- The Washington Times - Friday, February 7, 2003

On Media

They grumbled, kicked up some dust, waxed poetic or hemmed and hawed. But after Secretary of State Colin L. Powell's U.N. presentation Wednesday, some of the skeptics are tweaking their views.
"Powell proved beyond any doubt that Iraq still possesses and continues to develop illegal weapons of mass destruction … Saddam must and will go," a New York Daily News editorial stated yesterday.
The speech "methodically demonstrated why Iraqi dictator Saddam Hussein remains dangerous to his own people, Iraq's neighbors and potentially, the Western world," the Los Angeles Times observed.
The Washington Post's Richard Cohen called the speech "a winning hand for Powell," noting that "only a fool or a Frenchman" would doubt that Iraq retains its weapons.
The Post's Mary McCrory echoed, "He persuaded me, and I was as tough as France to convince. … I'm not ready for war yet. But Colin Powell has convinced me that it might be the only way to stop a fiend, and that if we go, there is reason."
Tom Rosensteil of the Project for Excellence in Journalism is not surprised by shifting opinions.
"The speech offered the largest amount of publicly presented evidence for the case against Iraq," he said yesterday.
"But if we go to war, both the pundit class and the American people will support it. They may be hesitant until the last minute, but when the decision is made, they flip their views. That has been borne out historically."
U.S. News & World Report's David Gergen called the speech "conclusive, compelling evidence," while CNN's Paul Begala noted, "Powell was the right man for the difficult job. He is, by far, the most respected and trusted figure in America, perhaps the whole world."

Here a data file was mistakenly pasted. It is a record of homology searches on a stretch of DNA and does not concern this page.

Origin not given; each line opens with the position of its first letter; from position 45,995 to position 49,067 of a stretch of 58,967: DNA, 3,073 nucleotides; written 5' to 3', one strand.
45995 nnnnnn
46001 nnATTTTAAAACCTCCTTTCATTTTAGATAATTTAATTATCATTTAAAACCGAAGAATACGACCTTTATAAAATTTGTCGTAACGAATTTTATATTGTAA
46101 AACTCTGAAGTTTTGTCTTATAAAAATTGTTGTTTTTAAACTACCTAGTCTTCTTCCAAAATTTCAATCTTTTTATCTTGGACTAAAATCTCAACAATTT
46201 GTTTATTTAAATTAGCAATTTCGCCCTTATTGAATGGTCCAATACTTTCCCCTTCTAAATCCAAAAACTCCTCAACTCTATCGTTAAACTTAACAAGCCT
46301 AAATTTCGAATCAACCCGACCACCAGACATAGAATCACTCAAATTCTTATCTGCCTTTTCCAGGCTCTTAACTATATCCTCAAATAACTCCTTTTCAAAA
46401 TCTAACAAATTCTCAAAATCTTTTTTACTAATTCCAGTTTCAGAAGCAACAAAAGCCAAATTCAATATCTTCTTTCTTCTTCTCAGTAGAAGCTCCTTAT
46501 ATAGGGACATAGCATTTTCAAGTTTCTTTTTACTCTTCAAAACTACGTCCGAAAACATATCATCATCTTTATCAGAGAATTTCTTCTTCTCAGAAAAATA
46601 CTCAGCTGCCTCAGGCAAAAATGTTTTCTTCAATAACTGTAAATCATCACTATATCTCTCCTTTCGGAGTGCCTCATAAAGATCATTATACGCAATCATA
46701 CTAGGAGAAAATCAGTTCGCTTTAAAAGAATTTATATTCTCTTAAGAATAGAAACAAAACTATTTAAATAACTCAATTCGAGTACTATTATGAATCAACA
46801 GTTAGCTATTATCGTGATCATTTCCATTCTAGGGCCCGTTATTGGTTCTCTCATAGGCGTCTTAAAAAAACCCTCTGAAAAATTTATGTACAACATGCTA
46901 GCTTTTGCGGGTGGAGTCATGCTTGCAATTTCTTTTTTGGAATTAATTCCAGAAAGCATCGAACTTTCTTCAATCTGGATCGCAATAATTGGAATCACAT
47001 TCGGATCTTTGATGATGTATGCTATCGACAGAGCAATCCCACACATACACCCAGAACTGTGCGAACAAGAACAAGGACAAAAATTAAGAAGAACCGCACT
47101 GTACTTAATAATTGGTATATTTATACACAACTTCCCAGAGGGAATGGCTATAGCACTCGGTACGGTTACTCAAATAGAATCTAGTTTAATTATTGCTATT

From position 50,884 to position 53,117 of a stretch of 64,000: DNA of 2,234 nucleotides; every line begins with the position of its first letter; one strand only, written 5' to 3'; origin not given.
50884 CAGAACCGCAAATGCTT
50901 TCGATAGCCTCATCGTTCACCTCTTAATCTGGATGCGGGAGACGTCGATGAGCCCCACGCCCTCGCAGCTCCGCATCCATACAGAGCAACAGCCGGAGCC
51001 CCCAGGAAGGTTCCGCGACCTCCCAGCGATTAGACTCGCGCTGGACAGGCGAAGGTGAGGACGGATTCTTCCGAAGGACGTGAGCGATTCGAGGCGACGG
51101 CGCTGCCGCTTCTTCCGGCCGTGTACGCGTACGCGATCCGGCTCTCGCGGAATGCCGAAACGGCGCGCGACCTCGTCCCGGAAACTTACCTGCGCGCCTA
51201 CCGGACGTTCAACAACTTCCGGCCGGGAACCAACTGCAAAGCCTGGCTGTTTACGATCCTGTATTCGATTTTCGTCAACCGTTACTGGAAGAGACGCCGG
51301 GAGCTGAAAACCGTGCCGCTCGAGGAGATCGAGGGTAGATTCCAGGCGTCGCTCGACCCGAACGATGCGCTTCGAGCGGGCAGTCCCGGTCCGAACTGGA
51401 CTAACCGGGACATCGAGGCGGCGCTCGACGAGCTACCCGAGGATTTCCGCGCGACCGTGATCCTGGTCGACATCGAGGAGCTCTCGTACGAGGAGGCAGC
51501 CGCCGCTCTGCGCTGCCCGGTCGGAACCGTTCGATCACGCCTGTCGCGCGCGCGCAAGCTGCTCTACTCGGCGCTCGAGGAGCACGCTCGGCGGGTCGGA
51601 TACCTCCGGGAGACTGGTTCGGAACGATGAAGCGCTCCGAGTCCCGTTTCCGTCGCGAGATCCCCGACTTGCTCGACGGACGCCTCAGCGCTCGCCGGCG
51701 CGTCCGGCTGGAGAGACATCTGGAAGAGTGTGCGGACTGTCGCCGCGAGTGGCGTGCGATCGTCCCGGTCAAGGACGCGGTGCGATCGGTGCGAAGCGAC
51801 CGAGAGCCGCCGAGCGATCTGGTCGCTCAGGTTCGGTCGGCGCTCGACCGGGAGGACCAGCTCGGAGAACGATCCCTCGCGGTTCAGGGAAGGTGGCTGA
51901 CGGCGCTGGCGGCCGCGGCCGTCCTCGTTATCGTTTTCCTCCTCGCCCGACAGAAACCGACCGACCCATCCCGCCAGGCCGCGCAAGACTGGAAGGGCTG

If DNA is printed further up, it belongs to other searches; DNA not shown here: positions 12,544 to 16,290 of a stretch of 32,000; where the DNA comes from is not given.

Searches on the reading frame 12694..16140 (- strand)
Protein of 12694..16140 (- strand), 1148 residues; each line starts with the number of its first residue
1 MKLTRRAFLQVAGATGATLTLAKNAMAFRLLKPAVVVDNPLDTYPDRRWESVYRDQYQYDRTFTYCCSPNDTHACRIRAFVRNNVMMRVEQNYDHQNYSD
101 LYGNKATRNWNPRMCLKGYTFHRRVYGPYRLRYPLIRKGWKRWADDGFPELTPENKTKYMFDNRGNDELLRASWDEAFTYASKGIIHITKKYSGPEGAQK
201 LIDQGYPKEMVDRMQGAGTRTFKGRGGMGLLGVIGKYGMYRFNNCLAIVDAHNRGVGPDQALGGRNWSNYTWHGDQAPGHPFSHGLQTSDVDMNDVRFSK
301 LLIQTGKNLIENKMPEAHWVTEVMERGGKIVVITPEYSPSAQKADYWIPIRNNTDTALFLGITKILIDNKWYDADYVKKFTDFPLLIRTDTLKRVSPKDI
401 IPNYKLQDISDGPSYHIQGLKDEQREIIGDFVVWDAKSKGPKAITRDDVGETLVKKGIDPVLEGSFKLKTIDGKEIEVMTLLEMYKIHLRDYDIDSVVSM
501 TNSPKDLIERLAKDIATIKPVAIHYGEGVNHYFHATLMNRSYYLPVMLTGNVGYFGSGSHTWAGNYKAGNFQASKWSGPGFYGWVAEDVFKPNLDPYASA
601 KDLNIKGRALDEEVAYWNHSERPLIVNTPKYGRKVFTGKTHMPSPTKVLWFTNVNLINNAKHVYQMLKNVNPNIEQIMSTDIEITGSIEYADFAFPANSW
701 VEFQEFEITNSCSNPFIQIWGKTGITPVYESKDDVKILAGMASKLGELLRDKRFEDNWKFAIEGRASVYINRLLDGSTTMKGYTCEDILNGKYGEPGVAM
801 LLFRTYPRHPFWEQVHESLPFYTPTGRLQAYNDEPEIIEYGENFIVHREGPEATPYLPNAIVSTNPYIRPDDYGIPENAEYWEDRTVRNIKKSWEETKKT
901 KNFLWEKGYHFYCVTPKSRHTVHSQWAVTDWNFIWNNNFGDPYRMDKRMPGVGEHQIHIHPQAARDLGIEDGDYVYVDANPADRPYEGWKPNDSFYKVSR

CNN's Bill Schneider said Mr. Powell "achieved a crucial breakthrough. He shifted the burden of proof" from the United States to Iraq. "The demand for the 'smoking gun' has disappeared," Mr. Schneider said.
ABC's George Stephanopoulos said Democrats had been moved by the "volume and vividness of the evidence" presented by Mr. Powell, whom he called a "reluctant warrior."
Overnight polls revealed that Mr. Powell has won over many viewers.
A CNN/Gallup survey found that 79 percent of the respondents said the speech made a "very" or "fairly" strong case for the United States to invade Iraq. An additional 86 percent said Mr. Powell made a "very" or "fairly" strong case that Iraq was hiding weapons.
An NBC News poll found that 60 percent felt military action should take place in Iraq, while 27 percent were against it. That compares with 56 percent for and 36 percent against in January. A growing number of Americans approve of an Iraq strike without U.N. support: 37 percent, up from 29 percent in January.
Meanwhile, an ABC/Washington Post survey found that 70 percent of those who saw the speech said there was enough evidence to strike Iraq; 48 percent of those who had not seen the speech agreed.
The landscape still has its die-hard dissenters, however.
The Nation's Katrina Vanden Heuvel said Mr. Powell "failed to make a compelling case," while ABC's Peter Jennings said he hoped "to add a note of skepticism" about the speech.
"Jennings and ABC certainly fed the predispositions of the doubters," noted Brent Baker of the Media Research Council.
And in the ever-increasing population of Hollywood actors-turned-analysts, Dustin Hoffman told a London film awards audience Wednesday that he was pained "as an American" because President Bush "has taken the events of 9/11 and manipulated the grief of the country. … I don't think that the reasons we have been given for going to war are the honest reasons."

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